*is achieved at the mode number*

_{mnl}*l*where the deposited heat overlaps best with the spatial temperature mode. The damping factor Γ

_{m}

*increases with mode number*

_{l}*l*. This is due to a reduced physical dimension of the spatial temperature mode features at large

*l*. The simulated χ is shown in Fig. 1(b). The real part of χ is responsible for the nonlinear coupling. It becomes 0 at Ω/2π = 0 kHz and reaches a maximum at Ω/2π = ~3.4kHz. It decays slowly towards higher frequency as a Lorentzian function. The positive sign of real part of χ at Ω/2π<0kHz indicates gain for LP

_{11}mode at the Stoke frequency. The negative sign of real part of χ at Ω/2π>0kHz indicates loss for LP

_{11}mode at anti-Stoke frequency. This is opposite to what observed in [22] for STRS in liquid. This is largely due to the fact that index change in liquid and gas is dominated by thermally-induced expansion with a negative n

_{2}, while, in glass, index change is dominated by thermal optic effect with a possible n

_{2}.

_{01}and LP

_{11}mode at the maximum nonlinear coupling is Ω/2π = ~3.4kHz, which is much smaller than spectral width of almost all seed lasers. This implied LP

_{11}mode can be seeded by a seed laser at the required Stoke frequency.

_{mn}

*are plotted in Fig. 2(a) , while real part of χ and its phase is plotted in Fig. 2(b). The*

_{l}*l*for peak χ

*moves to larger number for smaller cores to account for the smaller active area. The damping factors do not change at all with a change of core diameters. The data for various core diameters essentially overlap in Fig. 2(a). This is due to the fact that the period of traveling wave is significantly larger than fiber diameter 2b. The second term in the bracket in Eq. (29), therefore, dominates, which only depends on m,*

_{mnl}*l*and b. The peak of the real part of χ moves towards larger frequency separation for smaller core diameter, accompanied by a broadening of the spectrum. This move of peak towards higher frequency is a reflection of movement towards larger temperature mode number

*l*with higher damping factor shown in Fig. 2(b). It will be shown later on that the smaller nonlinear coupling coefficient at the peak for smaller core diameter is largely a reflection of smaller V value of these fibers.

_{max}. When V is reduced from 5.5, the peak nonlinear coupling coefficient decreases initially very slowly and this decrease then accelerates near LP

_{11}mode cut-off at around 2.405. The absolute value of the peak frequency f

_{max}decreases at smaller V, reflecting the increasing delocalization of LP

_{11}mode while moving towards its cut_off. A reduction of the doped area also reduces the peak nonlinear coupling coefficient (see Fig. 3(b)). This reduction is, however, small when d/a is near 1. Reducing the nonlinear coefficient by 50% requires d/a≈0.45, i.e. a doped area reduction by ~80%. This would require a significant increase of doping level to maintain the same level of gain/absorption per unit length. Considering doping levels are already near their upper limits in many fibers, this may not be possible. Absolute value of the peak frequency f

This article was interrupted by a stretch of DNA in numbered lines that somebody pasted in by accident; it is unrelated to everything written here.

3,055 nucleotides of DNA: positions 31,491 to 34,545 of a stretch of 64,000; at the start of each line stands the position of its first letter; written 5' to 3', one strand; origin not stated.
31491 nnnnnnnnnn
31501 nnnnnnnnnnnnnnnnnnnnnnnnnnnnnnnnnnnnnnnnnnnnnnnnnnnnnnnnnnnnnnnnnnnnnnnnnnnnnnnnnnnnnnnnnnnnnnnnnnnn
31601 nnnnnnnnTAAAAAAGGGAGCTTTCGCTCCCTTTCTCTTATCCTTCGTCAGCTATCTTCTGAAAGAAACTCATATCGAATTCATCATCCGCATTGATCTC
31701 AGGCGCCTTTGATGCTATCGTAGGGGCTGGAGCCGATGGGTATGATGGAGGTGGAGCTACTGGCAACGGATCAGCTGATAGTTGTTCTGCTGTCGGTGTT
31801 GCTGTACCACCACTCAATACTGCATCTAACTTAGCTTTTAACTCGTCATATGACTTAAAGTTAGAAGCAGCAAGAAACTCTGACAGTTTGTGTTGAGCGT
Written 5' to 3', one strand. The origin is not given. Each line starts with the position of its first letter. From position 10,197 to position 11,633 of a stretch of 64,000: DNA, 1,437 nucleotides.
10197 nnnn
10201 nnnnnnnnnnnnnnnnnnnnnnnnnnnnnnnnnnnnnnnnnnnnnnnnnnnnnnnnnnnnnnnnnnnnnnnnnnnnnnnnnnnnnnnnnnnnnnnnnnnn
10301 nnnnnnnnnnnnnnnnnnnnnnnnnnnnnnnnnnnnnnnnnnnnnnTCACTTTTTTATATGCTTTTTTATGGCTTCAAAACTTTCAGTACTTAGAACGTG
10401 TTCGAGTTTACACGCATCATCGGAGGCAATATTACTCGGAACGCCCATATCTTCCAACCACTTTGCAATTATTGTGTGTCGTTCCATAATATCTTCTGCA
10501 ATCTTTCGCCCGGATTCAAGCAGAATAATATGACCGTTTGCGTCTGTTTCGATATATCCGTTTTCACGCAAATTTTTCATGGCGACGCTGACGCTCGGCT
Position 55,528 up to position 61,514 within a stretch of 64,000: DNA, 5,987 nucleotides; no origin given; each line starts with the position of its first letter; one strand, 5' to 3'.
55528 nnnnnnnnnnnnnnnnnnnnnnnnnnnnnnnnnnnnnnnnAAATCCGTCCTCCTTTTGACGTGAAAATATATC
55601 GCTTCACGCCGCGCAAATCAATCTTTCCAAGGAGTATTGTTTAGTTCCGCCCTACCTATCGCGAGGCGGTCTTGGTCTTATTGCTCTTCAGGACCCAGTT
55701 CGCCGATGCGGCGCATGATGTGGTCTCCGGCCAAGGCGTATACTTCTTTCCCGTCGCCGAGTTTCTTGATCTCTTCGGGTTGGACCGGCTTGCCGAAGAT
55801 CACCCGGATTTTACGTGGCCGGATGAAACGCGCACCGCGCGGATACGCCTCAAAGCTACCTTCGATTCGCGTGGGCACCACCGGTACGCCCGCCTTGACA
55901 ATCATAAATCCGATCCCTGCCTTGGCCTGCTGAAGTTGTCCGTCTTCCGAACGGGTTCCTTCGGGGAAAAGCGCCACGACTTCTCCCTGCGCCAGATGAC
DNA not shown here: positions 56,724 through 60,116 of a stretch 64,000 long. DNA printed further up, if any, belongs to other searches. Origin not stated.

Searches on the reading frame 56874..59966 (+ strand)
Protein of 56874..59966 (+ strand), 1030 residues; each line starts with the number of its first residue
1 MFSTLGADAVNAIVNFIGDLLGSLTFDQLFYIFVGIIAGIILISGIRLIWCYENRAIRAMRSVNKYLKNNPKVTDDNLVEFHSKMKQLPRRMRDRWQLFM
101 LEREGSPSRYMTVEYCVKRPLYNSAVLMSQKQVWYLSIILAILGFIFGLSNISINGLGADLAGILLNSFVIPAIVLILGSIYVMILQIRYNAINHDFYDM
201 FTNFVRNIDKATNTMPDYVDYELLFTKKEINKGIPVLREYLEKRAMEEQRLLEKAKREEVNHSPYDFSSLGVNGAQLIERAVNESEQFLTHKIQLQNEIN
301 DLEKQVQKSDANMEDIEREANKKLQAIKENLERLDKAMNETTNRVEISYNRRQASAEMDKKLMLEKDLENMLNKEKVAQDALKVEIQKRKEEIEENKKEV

_{max}increases with a reduction of d/a, reflecting the smaller active area.

_{max}is also studied for various core diameters while V is kept constant for step index fibers with 2b = 400μm and 2a = 2d. NA is varied to keep V constant. The results are shown in Fig. 4 . Absolute value of the peak frequency f

_{max}increases with a reduction in core diameter as expected. The nonlinear coupling coefficient remains almost constant at various core diameters. The overlap integrals in Eq. (28) are essentially dependent only on V. As core diameter gets smaller, peak mode number

*l*moves to higher mode number with a larger Γ

*(see Fig. 2(a)), accompanied by a broadening of the distribution (see Fig. 2(a)). These effects cancel each other out overall to keep χ at the peak frequency f*

_{ml}_{max}largely constant.

## 7. STRS power threshold

_{11}

^{N}(z)<<P

_{01}

^{N}(z) and P

_{01}

^{N}(z)≈P

_{01}(0), assuming uniform gain along the fiber and threshold is reached at P

_{mn}(L) =

*x*P

_{01}(L) where

*x*<<1.The threshold power can then be obtained,For typical LMA fibers, the second term in the bracket is very small, Eq. (33) is reduced to,

_{mn}and weakly on input condition P

_{01}(0)/P

_{mn}(0) once

*x*is known in this high gain regime and independent of any other amplifier parameters. In the low gain regime, the assumption P

_{01}